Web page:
I was with my family in our farmhouse in Logar on May 2nd when the rain was thundering down like an ocean falling from the sky. Then on the 12 o’clock news I heard about the landslide in Argo, Badakhshan burying nearly 1,000 houses and 2,500 people.

Only one person was found and all the others lost. The Afghanistan government was sending help. When we came back to Kabul, all day it poured and rain flooded the streets. I worried that school would be cancelled the next day, and wondered what was happening in Badakhshan that night.

At sunrise I woke up early and the birds were singing, but mud was everywhere. As I made my way to school there were no smiles on people’s faces. It was like the entire city was dead and people had lost part of themselves.

At my school I could see the pain for our broken nation in every girl’s heart. One of my schoolmates shouted to the sky, “Please let us live! Rain, do you have a heart? You are worse then Taliban.” At assembly we prayed for the people of Badakhshan. Everyone was crying. But then on my way home I heard about how some boys were gathering donations to send to the people of Argo.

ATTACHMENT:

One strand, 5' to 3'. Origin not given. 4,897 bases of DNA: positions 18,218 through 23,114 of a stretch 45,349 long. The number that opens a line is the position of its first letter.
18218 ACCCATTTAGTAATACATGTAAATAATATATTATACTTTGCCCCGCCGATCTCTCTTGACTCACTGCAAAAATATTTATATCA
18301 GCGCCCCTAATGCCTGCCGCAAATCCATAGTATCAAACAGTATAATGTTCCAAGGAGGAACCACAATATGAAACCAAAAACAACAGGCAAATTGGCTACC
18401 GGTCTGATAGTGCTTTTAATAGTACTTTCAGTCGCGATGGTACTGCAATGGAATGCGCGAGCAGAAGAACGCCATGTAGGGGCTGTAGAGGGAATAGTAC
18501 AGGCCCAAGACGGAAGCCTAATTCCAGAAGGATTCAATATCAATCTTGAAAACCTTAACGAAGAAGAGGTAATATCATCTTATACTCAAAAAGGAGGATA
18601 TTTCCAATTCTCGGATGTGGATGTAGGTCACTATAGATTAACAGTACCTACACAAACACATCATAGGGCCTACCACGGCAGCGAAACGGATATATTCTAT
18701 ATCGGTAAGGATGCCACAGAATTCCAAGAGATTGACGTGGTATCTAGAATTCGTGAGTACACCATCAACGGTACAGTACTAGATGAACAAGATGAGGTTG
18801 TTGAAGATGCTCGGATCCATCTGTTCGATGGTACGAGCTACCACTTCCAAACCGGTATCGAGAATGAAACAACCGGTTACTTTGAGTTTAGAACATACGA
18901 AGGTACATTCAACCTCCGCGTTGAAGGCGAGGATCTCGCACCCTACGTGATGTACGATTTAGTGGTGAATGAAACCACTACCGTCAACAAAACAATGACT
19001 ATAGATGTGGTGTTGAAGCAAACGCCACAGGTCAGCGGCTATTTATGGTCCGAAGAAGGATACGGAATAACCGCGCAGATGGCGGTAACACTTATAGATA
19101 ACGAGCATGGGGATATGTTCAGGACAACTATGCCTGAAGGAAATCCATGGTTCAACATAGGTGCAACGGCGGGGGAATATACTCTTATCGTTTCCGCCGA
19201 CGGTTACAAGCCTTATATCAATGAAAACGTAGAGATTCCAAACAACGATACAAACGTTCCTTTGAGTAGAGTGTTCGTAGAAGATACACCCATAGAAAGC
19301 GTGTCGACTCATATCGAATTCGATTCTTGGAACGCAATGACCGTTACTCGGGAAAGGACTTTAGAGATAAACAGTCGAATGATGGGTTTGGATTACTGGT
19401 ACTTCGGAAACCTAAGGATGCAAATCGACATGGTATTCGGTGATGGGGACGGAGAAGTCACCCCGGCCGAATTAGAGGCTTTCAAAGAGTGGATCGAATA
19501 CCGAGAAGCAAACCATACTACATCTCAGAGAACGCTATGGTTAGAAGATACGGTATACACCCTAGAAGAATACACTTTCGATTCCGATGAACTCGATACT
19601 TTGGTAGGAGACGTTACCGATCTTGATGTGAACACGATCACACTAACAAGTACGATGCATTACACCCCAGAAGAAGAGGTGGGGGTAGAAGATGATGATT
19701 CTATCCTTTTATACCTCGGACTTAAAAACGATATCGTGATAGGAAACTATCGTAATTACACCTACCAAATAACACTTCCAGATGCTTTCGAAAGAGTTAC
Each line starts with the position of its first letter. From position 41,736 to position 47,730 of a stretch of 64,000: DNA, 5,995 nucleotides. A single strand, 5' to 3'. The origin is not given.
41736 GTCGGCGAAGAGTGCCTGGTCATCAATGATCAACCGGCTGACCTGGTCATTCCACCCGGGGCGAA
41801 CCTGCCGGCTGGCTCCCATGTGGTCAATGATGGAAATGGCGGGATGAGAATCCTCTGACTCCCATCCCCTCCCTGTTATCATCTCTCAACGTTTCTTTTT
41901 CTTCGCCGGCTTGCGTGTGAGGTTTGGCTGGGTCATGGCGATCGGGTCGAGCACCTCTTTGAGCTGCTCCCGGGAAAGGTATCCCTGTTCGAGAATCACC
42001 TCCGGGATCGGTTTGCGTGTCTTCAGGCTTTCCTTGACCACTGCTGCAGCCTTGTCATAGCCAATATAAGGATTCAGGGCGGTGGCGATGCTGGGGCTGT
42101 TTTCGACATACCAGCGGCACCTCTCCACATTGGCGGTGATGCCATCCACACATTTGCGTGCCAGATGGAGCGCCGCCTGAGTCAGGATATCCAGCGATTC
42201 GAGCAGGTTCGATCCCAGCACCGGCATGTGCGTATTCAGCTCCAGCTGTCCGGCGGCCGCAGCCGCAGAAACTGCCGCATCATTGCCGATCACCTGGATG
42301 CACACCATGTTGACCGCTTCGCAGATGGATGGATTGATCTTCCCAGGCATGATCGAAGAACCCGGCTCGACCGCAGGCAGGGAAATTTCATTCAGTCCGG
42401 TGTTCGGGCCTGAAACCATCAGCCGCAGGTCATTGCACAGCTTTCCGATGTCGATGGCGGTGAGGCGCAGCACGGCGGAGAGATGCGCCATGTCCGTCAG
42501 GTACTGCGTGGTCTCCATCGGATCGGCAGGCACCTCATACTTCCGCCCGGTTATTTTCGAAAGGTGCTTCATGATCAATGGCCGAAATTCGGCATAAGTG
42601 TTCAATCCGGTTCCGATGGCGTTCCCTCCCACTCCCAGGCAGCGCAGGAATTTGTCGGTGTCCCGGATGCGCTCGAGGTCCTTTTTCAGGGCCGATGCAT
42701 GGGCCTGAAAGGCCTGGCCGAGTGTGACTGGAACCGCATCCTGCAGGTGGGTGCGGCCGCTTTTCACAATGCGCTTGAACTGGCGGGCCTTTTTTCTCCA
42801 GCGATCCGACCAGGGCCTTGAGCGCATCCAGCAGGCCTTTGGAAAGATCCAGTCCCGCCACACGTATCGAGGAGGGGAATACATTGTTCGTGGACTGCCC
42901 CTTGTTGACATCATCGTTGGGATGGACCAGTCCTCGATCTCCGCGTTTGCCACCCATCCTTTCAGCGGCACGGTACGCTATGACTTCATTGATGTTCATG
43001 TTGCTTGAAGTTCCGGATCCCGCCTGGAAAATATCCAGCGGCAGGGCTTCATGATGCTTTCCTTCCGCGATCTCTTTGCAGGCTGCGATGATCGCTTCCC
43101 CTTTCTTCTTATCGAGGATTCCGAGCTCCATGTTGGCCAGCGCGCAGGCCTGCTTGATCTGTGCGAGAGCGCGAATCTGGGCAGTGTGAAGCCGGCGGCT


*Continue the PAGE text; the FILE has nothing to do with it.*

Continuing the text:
I met a student named Gul Balouch who was 19 and comes from a poor family in Sari-Pul Province in the north. He was standing with his friends and saying we must help Argo. I asked him some questions and he said he started collecting donations and soon they will take the money they raised to Argo. He said some people gave 500 Afghanis and others gave 10 Afghanis, but they didn’t lose hope and kept asking for donations. I felt better hearing this. He said the boys who worked as shoe polishers and car washers in the streets were helping. He said these boys with their earnings from a day’s work can get a shelter to sleep in, but in Argo the people don’t even have that much.

He said the boys had collected 500,000 Afghanis and some clothes and shoes and soon they would go to Argo to help the people.

The energy of these young boys was amazing. They were ready to give everything to save a life and it made me proud that we have such youngsters in our homeland. I knew then that we are all one people. We are Afghans. We are one in our pain and in our happiness.

By Aysha

The author notes that interested readers can get information about helping at the Badakhshan Needs You website in Kabul. 

Photo: Mohammad Azim says he and his three children were lucky to survive as they were grazing cattle on a neighboring hill. But he lost his wife, parents, and a son who had stayed at home. Photo by Norwegian Refugee Council.